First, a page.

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Robert Gottlieb on Jewels

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We might each pick different favorite writers, but I think we three may still agree that the most valuable dance writing anchors the reader's mind in description of what the writer saw and carries the reader along with the writer's thinking to the writer's conclusions and judgements - showing how these conclusions were arrived at.  

The reader is always free at the end of it to disagree with those conclusions, but seeing the whole process - "riding along" with the writer for a moment - can help readers learn to make their own better judgements of performances the writer isn't even writing about, or that they haven't even read about.  It's good exercise, good practice.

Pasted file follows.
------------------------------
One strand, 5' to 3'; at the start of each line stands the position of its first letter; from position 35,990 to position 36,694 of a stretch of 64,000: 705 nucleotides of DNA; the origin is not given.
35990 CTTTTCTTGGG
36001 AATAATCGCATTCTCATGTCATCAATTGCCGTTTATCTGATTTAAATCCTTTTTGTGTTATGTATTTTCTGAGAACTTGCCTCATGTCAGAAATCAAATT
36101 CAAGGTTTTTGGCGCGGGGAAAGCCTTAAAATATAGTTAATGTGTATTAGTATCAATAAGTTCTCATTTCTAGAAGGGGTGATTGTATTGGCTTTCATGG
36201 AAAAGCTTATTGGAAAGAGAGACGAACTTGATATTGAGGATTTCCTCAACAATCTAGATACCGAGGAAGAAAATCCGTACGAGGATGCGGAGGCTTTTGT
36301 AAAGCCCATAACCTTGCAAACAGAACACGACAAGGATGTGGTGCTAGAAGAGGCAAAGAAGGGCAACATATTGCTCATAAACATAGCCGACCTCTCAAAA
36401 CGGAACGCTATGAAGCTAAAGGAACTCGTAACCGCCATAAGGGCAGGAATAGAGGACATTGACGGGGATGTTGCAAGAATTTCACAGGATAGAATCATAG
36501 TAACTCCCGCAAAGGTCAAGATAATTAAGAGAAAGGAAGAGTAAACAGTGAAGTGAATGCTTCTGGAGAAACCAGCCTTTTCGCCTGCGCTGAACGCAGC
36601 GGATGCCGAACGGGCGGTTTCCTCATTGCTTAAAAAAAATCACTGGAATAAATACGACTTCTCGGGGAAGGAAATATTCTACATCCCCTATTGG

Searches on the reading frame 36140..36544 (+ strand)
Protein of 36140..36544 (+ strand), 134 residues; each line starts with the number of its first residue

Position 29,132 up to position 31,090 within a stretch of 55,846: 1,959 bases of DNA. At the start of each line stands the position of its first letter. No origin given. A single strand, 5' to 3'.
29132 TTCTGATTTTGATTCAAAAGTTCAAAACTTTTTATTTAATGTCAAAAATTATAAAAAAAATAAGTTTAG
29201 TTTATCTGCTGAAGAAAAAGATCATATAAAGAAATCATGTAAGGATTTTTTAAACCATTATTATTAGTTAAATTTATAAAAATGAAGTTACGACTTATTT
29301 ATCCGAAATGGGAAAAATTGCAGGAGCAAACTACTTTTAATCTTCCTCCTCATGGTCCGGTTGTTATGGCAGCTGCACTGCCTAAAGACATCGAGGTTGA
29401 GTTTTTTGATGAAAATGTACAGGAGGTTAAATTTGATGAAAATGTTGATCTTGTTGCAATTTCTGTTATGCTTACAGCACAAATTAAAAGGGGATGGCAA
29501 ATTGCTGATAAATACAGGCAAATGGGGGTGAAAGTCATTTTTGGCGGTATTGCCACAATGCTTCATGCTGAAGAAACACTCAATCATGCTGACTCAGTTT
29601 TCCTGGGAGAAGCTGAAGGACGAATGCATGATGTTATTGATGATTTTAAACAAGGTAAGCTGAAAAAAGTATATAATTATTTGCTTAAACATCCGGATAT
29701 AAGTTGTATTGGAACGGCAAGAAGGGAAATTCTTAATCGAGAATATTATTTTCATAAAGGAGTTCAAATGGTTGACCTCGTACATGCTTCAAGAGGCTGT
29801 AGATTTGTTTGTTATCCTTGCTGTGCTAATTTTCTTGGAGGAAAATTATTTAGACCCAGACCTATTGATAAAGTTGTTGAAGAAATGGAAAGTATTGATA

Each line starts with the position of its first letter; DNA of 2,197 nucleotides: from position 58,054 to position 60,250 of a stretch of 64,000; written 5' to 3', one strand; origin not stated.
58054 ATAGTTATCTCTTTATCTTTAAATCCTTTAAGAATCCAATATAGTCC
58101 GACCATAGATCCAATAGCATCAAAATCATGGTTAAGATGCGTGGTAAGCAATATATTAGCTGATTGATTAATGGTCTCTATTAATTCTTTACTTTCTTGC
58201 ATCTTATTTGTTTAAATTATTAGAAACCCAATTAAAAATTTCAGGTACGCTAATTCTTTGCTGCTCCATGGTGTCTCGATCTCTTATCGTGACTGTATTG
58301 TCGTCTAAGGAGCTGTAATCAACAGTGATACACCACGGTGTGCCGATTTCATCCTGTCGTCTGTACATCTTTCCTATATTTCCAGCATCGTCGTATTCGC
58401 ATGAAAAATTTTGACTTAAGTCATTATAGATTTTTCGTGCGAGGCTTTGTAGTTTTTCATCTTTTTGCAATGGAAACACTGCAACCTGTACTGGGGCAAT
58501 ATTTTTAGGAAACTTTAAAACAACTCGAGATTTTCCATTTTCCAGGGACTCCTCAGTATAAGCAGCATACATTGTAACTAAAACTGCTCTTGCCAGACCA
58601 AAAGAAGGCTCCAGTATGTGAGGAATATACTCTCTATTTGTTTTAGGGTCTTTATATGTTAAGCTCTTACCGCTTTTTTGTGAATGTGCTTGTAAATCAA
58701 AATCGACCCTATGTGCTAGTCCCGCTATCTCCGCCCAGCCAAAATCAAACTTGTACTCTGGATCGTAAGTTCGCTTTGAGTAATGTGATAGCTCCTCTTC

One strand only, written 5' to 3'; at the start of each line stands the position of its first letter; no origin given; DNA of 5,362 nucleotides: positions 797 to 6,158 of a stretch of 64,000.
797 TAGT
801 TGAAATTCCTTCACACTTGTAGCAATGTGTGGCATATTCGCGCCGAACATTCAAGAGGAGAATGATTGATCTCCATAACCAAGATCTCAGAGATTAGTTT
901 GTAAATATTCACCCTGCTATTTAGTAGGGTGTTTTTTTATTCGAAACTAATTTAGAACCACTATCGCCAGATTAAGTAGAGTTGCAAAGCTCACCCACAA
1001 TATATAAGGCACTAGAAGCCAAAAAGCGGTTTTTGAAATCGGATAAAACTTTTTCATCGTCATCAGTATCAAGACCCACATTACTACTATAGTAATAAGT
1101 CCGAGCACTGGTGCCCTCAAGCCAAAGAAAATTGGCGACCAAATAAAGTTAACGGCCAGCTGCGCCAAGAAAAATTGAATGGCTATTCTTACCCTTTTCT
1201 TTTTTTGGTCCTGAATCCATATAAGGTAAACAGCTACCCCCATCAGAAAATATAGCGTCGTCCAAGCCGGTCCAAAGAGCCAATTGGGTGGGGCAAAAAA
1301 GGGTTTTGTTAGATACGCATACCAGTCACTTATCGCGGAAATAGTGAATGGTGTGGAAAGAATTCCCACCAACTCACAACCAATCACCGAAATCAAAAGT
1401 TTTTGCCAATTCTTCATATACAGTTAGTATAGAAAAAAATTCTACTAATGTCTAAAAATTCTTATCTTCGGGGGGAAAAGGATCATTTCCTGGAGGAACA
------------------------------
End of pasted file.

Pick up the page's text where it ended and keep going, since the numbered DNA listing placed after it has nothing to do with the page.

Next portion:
This effect might sometimes be accidental, or intuitive, but at least sometimes it's intentional:  Meeting one of my "favorites," I told him what I liked abut his writing, along the lines of what I just said - helping people to appreciate other ballets than the one written about, ballets they haven't even seen -  and he replied that that was just what he was trying to do.  

But Gottlieb's commentary is usually more condensed, more compressed - he doesn't "connect the dots" often, and once in a while he even remarks that he's not much of a critic, if one at all; just an amateur -  but those of us who have read him for a time have gotten to know him, gotten to know his mind, and we've learned a little about "where he's coming from" so we can interpret (or interpolate?) some of what he leaves out.

Here he's an insider, mostly reminiscing, and watching Balanchine's company was such a formative and nourishing experience for me, I'm enjoying it (and I'm glad for his information on the contemporary scene, too) even when I demur from some of his opinions.  

Edited by Jack Reed
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